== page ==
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Buyers should get some amount of time for help off the bat; they just spent a chunk of money. Maybe after 5 years on a kit or one year on a set of plans. After or someone wanting to get inside a design have a signup fee. You are not going to make money at this, but if the price is reasonable to keep it going, reasonable info can be distributed to people who really need to know something, and keep the speculators somewhere else. It would have to be monitored by the designer/owner and be draconian for stupid stuff. Essentially a fast response service builitin. You want the real people to hang around, but there might be only 10-20 so it cant be punishing for buying the design. I work for a small aviation company; not a kit one. Profit margin is 0. It costs close to a million dollars a year to do this. What it does is an important service and the byproduct it lets 5 guys support themselves doing aviation. For the company starter, it meant guaranteed seat time of 500-1000 hrs a year. That was his motivation primary. If your motivation is purely money first and them aviation, its going to fail. You bleed the aviation; you hope it supports you. Scott up there can have that attitude as the bleeding aviation is his fathers passion; he is really doing work on his father's dream, so he can call him divorced of aviation but that passion person is still in the picture that has to be there.

9. Dec 21, 2017

BJC

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Subscriber only sites have been very successful for the Glasair and GlaStar / Sportsman. Originally they were separate sites, each of which had participation from factory support people. Following the death of the Glasair site owner, the two were merged. There is no factory participation, but the builder to builder support is excellent. The site recently adopted a new format and has advertising. Although I prefer not to have advertising, having it, hopefully, makes all the work of the site owner worthwhile. Better to have a site with ads than to have the site abandoned.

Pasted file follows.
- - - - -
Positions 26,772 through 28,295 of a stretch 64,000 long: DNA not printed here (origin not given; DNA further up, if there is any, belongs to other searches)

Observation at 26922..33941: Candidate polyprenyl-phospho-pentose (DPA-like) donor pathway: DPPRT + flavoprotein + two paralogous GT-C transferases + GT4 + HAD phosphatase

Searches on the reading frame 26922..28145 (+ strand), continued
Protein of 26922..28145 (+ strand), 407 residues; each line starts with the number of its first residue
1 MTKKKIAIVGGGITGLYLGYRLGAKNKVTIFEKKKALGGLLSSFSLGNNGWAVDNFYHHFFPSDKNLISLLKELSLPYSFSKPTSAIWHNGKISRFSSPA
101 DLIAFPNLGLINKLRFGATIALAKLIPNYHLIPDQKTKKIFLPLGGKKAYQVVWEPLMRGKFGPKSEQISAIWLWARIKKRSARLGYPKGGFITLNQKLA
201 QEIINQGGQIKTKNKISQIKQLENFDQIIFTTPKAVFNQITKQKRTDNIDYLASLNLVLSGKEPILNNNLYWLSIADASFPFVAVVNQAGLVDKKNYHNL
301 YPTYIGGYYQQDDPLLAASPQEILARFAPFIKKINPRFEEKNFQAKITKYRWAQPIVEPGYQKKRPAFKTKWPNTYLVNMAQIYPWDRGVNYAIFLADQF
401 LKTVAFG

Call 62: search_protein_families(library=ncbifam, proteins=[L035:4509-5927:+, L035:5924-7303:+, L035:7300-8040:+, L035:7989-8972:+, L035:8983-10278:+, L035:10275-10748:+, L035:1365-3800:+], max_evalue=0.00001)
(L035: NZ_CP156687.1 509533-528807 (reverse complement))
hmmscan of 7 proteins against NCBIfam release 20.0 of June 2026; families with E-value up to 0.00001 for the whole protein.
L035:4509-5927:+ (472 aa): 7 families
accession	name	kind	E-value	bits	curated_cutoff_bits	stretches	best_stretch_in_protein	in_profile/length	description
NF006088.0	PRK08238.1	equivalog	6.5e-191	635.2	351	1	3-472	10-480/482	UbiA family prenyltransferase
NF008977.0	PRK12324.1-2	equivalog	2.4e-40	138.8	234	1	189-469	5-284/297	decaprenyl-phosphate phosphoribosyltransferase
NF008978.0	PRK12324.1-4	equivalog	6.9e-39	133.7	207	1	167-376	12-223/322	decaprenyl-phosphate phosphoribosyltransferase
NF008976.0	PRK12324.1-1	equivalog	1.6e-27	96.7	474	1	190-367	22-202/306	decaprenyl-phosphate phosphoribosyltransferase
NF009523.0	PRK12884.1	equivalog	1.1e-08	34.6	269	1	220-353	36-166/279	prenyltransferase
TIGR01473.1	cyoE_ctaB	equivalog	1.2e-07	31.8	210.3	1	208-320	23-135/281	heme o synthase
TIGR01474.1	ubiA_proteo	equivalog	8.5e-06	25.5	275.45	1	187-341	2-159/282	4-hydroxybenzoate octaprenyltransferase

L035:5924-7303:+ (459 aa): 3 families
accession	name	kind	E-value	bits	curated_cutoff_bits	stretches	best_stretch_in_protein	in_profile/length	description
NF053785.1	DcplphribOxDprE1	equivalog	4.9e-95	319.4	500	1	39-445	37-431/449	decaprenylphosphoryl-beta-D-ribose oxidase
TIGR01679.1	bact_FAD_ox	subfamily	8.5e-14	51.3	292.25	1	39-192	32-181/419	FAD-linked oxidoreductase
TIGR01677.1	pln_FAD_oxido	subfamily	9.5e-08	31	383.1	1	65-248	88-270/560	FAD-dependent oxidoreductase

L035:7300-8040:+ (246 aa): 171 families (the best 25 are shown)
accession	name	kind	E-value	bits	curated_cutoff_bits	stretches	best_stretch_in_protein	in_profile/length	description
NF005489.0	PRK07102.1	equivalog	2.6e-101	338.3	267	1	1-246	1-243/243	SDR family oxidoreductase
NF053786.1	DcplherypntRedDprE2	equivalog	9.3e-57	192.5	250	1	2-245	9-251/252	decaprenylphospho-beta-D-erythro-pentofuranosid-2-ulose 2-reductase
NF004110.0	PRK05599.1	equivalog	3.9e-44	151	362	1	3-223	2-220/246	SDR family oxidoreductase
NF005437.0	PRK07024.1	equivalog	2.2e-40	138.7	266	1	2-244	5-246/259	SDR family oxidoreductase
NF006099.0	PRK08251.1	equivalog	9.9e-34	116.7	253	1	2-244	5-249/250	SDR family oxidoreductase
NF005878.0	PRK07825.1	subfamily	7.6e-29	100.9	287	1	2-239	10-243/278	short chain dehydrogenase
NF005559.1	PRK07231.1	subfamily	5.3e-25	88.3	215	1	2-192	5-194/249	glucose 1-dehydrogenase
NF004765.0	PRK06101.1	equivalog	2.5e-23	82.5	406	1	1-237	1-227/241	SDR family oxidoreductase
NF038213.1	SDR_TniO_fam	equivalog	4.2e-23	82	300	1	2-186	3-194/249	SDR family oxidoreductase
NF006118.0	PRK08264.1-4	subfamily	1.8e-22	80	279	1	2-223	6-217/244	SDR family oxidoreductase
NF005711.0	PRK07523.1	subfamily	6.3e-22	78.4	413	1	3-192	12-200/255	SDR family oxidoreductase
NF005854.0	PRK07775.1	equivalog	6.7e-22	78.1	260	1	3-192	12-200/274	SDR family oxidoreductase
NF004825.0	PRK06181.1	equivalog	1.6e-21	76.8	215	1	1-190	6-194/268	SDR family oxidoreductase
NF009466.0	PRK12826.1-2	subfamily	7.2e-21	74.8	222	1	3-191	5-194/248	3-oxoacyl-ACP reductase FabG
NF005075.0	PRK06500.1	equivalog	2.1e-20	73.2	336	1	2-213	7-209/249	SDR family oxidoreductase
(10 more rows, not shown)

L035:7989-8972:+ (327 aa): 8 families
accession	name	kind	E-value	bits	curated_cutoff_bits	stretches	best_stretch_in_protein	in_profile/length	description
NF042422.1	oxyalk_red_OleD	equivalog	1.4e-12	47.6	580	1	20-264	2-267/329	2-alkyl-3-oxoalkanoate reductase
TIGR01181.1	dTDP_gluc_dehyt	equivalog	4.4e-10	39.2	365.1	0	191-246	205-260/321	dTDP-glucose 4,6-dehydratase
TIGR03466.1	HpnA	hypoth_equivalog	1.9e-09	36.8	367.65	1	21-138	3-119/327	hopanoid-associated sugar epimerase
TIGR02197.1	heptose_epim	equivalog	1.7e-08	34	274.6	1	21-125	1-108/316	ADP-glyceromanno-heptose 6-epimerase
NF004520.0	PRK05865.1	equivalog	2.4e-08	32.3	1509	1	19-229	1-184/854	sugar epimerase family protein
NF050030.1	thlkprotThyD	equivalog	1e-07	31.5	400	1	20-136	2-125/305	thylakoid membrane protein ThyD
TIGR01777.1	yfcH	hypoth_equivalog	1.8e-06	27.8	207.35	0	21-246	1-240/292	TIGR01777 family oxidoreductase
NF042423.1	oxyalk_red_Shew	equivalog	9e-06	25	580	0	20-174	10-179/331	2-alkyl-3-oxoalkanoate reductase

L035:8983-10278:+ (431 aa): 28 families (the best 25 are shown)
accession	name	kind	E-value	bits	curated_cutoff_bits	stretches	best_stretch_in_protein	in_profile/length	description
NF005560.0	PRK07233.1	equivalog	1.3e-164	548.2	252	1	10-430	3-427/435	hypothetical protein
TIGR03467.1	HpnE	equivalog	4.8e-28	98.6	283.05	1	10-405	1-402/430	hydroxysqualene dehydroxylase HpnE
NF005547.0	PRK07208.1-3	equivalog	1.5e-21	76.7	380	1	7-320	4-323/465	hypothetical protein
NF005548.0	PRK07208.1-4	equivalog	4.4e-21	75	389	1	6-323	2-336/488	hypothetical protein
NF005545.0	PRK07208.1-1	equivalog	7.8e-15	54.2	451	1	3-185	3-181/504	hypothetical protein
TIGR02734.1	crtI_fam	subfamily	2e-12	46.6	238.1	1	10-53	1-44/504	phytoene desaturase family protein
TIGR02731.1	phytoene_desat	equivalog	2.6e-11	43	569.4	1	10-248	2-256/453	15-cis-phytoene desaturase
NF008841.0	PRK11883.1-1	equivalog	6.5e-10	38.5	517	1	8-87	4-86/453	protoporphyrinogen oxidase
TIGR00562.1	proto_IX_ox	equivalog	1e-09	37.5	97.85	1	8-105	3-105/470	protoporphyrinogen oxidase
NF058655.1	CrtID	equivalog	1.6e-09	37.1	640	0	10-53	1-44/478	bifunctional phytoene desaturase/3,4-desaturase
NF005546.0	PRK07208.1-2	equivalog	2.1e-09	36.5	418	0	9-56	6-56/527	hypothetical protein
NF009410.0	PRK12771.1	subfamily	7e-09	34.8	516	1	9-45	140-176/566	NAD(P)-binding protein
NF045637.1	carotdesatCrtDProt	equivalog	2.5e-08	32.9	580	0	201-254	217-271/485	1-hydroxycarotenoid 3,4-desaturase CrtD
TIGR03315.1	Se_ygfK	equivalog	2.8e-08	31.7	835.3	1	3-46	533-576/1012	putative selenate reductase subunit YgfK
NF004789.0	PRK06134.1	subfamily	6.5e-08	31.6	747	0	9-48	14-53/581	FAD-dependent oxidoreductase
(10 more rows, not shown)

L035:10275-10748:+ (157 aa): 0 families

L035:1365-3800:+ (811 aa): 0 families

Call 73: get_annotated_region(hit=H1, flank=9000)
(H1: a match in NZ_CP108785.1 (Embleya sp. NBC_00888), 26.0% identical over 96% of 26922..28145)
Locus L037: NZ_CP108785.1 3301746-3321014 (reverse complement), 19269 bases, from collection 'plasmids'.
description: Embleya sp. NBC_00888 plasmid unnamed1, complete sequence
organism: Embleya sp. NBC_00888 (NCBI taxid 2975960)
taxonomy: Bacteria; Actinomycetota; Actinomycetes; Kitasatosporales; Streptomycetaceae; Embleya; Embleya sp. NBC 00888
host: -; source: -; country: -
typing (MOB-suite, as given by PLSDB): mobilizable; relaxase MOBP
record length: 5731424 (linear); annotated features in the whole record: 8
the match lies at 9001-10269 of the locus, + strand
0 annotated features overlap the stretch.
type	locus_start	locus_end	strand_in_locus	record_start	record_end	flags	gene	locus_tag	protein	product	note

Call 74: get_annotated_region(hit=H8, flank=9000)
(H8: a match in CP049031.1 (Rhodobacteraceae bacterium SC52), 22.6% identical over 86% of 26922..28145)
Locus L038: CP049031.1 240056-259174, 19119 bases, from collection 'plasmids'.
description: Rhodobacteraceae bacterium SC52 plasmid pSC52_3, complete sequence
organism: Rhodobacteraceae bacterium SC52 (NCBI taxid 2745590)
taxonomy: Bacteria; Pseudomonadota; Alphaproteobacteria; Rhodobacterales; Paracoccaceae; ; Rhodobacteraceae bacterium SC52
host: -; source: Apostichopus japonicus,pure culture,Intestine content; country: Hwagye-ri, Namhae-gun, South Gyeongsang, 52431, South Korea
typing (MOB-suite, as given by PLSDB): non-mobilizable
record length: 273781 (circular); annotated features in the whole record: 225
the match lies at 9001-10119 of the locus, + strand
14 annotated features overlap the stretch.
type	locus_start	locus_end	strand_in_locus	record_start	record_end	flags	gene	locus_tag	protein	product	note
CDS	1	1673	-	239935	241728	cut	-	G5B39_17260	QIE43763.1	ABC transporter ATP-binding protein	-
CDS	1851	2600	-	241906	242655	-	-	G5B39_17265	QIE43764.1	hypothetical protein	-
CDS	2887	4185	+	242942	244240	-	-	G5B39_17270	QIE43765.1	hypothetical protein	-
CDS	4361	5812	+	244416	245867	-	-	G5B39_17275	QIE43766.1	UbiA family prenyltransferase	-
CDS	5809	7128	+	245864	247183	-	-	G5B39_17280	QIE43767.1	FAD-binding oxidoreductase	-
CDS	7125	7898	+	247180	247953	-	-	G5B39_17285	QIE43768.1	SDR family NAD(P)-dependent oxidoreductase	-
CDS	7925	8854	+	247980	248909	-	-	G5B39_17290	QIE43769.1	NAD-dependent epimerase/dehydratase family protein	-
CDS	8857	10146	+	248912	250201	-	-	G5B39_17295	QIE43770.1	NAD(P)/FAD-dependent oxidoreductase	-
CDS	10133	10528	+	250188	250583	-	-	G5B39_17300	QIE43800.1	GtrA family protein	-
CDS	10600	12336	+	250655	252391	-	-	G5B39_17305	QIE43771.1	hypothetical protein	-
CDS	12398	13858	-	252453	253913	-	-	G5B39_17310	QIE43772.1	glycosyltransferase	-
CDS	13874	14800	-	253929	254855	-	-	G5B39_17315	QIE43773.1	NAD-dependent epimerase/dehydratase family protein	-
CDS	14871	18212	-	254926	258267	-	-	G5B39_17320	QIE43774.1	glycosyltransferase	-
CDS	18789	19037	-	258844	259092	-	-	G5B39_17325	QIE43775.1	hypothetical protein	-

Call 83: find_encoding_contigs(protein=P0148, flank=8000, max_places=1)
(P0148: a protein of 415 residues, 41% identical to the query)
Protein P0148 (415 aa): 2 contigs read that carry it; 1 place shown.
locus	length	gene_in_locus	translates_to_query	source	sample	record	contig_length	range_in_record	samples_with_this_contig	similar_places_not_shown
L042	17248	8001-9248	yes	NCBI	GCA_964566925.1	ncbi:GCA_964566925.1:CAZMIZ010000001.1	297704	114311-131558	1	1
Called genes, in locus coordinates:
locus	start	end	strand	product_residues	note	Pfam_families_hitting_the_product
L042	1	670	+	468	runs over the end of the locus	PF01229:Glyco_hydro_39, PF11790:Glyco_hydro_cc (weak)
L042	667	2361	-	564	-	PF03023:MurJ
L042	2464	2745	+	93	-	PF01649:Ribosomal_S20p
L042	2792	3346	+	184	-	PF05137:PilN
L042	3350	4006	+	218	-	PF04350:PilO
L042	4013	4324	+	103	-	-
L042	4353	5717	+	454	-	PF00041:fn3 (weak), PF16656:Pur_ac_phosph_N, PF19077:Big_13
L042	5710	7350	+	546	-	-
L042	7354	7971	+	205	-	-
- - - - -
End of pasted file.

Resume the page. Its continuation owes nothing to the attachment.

BJC

10. Dec 21, 2017

BJC

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Stoddard-Hamilton hired a technical writer to polish their instruction manuals. He was worth his weight in gold. He left when they were headed for bankuptcy, and some of their later instructions were abysmal. As an example, the slotted flaps option instructions were 64 pages of a very experienced factory builder trying, unsuccessfully, to explain the construction procedure. A clear, concise set of instructions only required six pages.

The GlaStar instruction manuals were excellent. A friend, a retired engineer, built a GlaStar, flew it a number of years, then built an RV-9. He complained loudly about the poor instructions for the RV.

Glasair Aviation, the successor to Stoddard-Hamilton, commissioned the development of the Sportsman. They also developed the Two Weeks To Taxi program. Feedback from that program led to real-time corrections and enhancements to the manuals. Lots of photos are included, and are extremely valuable.

Today, Glasair Aviation provides no technical support, although some of their former employees do provide some limited support.

BJC

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11. Dec 21, 2017

Toobuilder

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The owner of the VAF site has turned it into a business unto itself. For the last several years, the site is his family's sole source of income (and he's not retired yet). It's his "job". He has yet to create a "subscriber model" for the site - its still 100% free if you choose.

12. Dec 21, 2017

tspear

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Tim

13. Dec 21, 2017

Toobuilder

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Absolutely. And from what I've heard about his ad rates, he's not doing too bad income wise.

14. Dec 21, 2017

cluttonfred

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There are certainly lots of ways to approach this as long as you recognize that the world of communication is fundamentally different than it was even 20 years ago. I absolutely agree that some degree of support is to be expected if the customer spends a lot of money, but there are trade-offs. If someone spends $20,000 to buy a kit then it damned well better come with complete manuals and customer support. If someone spends$200 on a set of plans, not so much. One concept that was mentioned here earlier is going back to the plans + components model rather than offering full kits for a smaller, leaner operation. I could see that combined that with a subscription-based, members-only support forum.